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The supervisory data protection authorities are an important institution for data protection. As independent bodies, their task is to ensure compliance with data protection laws, in particular the GDPR.

A number of powers are conferred on them for this purpose. Firstly, the supervisory authorities have control powers which enable them to check whether a controller complies with applicable data protection law. They can, for example, request the list of processing activities and other information they need for their tasks and even have access to the premises of the company (see Art. 58(1) GDPR).
If the authority determines a misconduct of the controller, it will first instruct them to cease said activity and to adhere to the law. Depending on the seriousness of the offense, it can also impose fines if necessary.

For you as a consumer, the supervisory authorities primarily offer straightforward help if you want to defend yourself against a company or other organisation that incorrectly processes your data. If you believe that a data controller is violating your privacy rights, you can contact the supervisory authorities at any time and ask them to address your concerns.
This is much easier for you than the alternative of taking legal action against the controller. The work of the authority is even free for you (see Art. 57(3) GDPR).

The One Stop Shop principle and the competence of the supervisory authorities


Before the introduction of the GDPR, there were some uncertainties as to which supervisory authority would be responsible in a particular case. This problem is solved with the GDPR.

First of all, Art. 56(1) GDPR establishes the so-called “One Stop Shop” principle which defines that the supervisory data protection authority at a company’s headquarters is responsible for them.

But the procedure has also been significantly simplified for consumers. Until now, you had to contact the authority responsible for the controller you wanted to complain against. This requirement creates problems in particular when the company is located in another country and potential language barriers come into play.
Art. 77(1) GDPR now specifies, however, that a data subject can also contact the supervisory data protection authority in their own country (in concrete terms, this is referred to as the “Member State of his or her habitual residence, place of work or place of the alleged infringement”).

It should be noted that this principle only regulates which authority you contact. The supervisory authority in your country will then get in touch with the one in the controller’s country and ask them to deal with your case. The contact point for you, however, will always remain the authority in your country, so you do not have to worry about filing complaints against companies from other countries.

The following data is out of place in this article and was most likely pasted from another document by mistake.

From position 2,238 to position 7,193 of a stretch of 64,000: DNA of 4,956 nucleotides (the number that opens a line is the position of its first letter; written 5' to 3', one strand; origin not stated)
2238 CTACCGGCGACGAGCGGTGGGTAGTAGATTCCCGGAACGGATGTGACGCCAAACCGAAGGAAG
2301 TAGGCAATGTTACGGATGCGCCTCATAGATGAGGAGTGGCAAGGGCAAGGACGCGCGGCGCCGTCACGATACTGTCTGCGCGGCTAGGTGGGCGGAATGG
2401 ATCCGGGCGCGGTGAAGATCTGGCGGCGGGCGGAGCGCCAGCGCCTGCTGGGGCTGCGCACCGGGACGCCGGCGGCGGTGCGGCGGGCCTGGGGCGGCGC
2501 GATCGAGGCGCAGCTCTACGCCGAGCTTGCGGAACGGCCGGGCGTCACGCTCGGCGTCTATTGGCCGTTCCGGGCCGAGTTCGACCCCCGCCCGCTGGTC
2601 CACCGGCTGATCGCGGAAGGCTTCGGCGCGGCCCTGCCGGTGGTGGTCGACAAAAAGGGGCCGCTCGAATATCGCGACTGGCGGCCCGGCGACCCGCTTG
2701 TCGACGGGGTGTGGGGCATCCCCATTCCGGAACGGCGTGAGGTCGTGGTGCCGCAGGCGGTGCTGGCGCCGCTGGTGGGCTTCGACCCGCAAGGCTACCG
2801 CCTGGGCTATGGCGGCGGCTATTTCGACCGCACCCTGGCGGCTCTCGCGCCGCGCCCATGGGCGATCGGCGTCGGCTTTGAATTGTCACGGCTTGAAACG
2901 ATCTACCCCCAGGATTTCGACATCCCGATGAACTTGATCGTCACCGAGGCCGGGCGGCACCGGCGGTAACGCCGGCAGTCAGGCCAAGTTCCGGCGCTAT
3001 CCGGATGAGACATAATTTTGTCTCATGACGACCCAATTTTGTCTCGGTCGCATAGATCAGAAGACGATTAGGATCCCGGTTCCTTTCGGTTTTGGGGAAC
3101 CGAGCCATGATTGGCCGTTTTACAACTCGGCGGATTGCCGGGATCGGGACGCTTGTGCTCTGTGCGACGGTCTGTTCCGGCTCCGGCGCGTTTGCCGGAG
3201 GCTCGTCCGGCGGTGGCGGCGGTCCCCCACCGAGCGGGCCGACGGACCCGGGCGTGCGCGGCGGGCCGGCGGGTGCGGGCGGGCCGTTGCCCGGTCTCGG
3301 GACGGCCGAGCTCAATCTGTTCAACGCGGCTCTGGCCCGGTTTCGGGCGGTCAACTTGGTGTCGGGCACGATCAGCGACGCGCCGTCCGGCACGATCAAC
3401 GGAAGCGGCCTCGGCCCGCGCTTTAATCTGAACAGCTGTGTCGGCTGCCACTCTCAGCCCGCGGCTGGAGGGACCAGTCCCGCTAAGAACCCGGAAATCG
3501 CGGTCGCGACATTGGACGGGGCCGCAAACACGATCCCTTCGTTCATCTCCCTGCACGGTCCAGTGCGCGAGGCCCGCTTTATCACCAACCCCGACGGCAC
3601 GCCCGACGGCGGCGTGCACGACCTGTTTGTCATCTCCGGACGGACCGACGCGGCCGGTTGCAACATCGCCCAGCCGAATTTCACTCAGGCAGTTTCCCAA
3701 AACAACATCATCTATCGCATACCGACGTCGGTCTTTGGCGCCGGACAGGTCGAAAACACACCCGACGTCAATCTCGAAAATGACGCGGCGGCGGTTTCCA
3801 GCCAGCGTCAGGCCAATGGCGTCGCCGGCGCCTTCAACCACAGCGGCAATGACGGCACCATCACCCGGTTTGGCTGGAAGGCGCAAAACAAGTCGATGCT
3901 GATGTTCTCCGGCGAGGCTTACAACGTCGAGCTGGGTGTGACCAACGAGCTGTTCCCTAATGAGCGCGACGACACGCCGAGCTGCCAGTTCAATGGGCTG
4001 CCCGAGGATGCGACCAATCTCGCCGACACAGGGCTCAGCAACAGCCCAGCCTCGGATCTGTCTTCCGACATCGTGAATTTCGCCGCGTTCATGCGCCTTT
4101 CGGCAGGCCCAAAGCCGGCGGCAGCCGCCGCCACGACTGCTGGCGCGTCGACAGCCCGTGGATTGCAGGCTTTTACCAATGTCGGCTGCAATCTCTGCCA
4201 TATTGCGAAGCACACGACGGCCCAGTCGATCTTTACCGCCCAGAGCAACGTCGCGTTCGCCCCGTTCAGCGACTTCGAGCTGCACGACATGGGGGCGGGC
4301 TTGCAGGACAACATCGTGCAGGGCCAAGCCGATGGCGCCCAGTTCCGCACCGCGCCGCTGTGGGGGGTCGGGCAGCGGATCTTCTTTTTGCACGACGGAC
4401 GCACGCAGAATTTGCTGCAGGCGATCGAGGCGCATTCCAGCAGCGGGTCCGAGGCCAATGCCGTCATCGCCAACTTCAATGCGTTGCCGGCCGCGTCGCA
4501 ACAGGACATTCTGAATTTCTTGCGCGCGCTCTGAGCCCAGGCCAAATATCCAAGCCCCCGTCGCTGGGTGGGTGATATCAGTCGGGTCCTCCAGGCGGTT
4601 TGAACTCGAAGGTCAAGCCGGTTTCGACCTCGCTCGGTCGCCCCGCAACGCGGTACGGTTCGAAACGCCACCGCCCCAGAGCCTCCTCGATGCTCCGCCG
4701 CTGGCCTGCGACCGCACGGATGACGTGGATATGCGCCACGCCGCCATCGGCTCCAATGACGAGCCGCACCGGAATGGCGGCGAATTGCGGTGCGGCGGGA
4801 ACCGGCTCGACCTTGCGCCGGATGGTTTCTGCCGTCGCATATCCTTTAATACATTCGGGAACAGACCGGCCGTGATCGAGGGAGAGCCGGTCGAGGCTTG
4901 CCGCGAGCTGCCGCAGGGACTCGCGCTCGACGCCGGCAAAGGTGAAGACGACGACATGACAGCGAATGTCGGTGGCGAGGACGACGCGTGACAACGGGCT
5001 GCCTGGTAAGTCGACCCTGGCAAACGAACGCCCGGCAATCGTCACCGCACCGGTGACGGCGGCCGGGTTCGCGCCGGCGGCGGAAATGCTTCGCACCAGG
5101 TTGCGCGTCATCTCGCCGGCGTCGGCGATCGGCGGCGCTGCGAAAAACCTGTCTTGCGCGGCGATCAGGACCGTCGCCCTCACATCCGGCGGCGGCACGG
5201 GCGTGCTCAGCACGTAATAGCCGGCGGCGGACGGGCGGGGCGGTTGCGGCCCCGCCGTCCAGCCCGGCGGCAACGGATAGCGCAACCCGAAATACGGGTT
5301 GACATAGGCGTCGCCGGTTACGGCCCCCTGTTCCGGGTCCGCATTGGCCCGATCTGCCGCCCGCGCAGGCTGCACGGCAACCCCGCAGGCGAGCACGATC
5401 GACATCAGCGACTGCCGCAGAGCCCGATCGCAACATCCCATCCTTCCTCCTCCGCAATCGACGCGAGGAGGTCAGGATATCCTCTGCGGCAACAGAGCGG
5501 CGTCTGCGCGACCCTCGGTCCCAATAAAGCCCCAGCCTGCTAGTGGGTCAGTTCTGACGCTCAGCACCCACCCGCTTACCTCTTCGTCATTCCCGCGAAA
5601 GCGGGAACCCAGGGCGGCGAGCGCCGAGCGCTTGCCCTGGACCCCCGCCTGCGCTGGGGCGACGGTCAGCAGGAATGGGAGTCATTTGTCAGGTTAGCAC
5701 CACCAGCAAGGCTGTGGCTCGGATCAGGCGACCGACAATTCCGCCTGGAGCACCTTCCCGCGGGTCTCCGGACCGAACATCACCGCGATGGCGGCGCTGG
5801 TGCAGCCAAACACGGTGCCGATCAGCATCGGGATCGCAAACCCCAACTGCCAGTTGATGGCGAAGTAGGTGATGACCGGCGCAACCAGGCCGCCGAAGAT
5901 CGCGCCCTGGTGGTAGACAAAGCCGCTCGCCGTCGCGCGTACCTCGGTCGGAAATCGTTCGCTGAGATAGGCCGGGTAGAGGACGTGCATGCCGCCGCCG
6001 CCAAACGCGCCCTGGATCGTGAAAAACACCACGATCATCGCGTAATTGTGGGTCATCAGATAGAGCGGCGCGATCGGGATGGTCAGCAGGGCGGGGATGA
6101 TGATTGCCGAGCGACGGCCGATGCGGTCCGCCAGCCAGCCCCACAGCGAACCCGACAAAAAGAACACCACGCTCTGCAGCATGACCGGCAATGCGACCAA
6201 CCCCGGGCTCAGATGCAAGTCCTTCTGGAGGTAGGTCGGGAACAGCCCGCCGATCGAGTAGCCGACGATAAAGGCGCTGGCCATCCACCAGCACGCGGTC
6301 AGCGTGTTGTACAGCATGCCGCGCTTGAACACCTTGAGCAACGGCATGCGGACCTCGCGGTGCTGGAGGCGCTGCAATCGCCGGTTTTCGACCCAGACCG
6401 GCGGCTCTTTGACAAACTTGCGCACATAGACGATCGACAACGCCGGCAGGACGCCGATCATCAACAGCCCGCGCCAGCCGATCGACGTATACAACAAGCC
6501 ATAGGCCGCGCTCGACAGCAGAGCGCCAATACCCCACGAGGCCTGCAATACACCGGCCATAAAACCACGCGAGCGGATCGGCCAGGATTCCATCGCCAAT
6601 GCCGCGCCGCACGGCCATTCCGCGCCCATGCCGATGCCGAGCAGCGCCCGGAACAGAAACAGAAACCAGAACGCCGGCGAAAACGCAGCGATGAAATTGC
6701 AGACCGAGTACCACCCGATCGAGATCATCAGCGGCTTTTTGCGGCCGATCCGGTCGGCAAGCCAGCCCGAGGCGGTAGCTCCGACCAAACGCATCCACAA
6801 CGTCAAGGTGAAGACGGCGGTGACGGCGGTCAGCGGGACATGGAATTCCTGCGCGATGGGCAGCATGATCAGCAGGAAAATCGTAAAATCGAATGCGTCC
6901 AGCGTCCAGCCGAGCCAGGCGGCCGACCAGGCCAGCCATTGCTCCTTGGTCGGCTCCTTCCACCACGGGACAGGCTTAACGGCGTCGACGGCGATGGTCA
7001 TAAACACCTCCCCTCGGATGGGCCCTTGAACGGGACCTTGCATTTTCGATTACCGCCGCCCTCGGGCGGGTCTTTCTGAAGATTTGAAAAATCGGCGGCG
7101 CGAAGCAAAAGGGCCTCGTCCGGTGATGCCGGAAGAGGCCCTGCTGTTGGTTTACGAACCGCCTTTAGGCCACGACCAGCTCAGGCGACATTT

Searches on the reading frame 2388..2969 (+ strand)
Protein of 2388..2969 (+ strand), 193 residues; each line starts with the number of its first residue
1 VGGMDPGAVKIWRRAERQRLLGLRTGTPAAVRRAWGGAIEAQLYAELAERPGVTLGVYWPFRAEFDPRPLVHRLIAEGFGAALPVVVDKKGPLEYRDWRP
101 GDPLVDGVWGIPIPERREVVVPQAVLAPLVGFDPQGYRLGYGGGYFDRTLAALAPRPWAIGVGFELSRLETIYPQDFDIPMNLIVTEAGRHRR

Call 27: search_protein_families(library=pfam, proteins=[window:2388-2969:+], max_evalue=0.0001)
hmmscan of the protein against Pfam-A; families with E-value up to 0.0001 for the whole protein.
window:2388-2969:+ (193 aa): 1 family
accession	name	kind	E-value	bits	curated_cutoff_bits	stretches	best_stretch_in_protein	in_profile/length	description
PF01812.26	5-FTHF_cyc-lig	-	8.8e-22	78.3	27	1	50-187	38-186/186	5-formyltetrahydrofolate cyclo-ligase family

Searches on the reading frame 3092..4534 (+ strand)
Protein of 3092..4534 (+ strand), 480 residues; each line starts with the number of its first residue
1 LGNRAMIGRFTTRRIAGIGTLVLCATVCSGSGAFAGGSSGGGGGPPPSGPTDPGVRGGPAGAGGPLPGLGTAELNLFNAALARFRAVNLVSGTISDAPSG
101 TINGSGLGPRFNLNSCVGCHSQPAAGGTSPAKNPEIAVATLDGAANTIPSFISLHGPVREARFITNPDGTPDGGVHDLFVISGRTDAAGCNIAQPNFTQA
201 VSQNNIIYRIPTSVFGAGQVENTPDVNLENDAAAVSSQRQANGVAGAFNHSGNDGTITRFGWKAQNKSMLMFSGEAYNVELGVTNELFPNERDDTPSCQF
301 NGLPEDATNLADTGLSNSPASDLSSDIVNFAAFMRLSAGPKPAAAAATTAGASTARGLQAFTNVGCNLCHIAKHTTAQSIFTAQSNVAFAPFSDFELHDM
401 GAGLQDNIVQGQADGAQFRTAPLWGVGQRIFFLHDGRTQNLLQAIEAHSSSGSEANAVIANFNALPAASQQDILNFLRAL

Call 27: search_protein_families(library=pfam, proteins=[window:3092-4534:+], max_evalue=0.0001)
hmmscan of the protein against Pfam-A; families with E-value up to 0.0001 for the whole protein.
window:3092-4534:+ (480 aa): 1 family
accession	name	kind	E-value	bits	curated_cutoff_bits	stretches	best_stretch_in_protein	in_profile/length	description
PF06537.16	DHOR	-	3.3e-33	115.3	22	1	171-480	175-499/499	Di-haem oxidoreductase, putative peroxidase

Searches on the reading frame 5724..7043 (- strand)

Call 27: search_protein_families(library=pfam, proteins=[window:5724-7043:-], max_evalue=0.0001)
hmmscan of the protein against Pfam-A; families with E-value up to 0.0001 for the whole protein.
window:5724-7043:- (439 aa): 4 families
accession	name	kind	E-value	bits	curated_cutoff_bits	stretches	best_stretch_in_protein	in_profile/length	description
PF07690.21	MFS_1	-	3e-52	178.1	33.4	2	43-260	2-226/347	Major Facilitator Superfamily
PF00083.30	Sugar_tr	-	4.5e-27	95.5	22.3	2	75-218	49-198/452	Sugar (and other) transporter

Which supervisory authority should I contact?


So, if you have a complaint or other question and would like to seek the help of a supervisory data protection authority, the question remains as to which one you should contact. In general, even the “wrong” authority will forward you to the right one, but it is of course easier and faster if you contact the correct one directly.

In principle, there is at least one data protection supervisory authority in each country. Unfortunately, it is not always that simple. Art. 51 GDPR allows for the establishment of more than one supervisory authority within a single country. This is for example the case in Germany.

In order to make it easier for you to find the supervisory authority responsible for you, we have designed the supervisory authority finder. All you need to do is answer a few questions about where you live and, if applicable, the nature of your enquiry and we will then suggest the authority you should contact.
Like most features on, all processing only happens on your own computer, so your answers will never even reach us.

If you would rather do the research yourself, have a look at our list of data protection authorities. The European Data Protection Board also has a list but note that this one only includes the authorities at the national level.

Complaints for requests done through


If you have made a request to a company via and have received no or only an unsatisfactory answer, we can make it even easier for you to complain to the supervisory authority.

In the “My requests” feature, you can see an overview of all your requests—provided you have not disabled it. Next to each request, there are buttons that you can use to send reminders and complaints concerning this request via our generator.

Screenshot of the request generator. A complaint to the Information Commissioner's Office about Facebook Ireland Ltd. is being prepared.
Sending a complaint through
written by Benjamin Altpeter
licensed under: Creative Commons Attribution 4.0 International License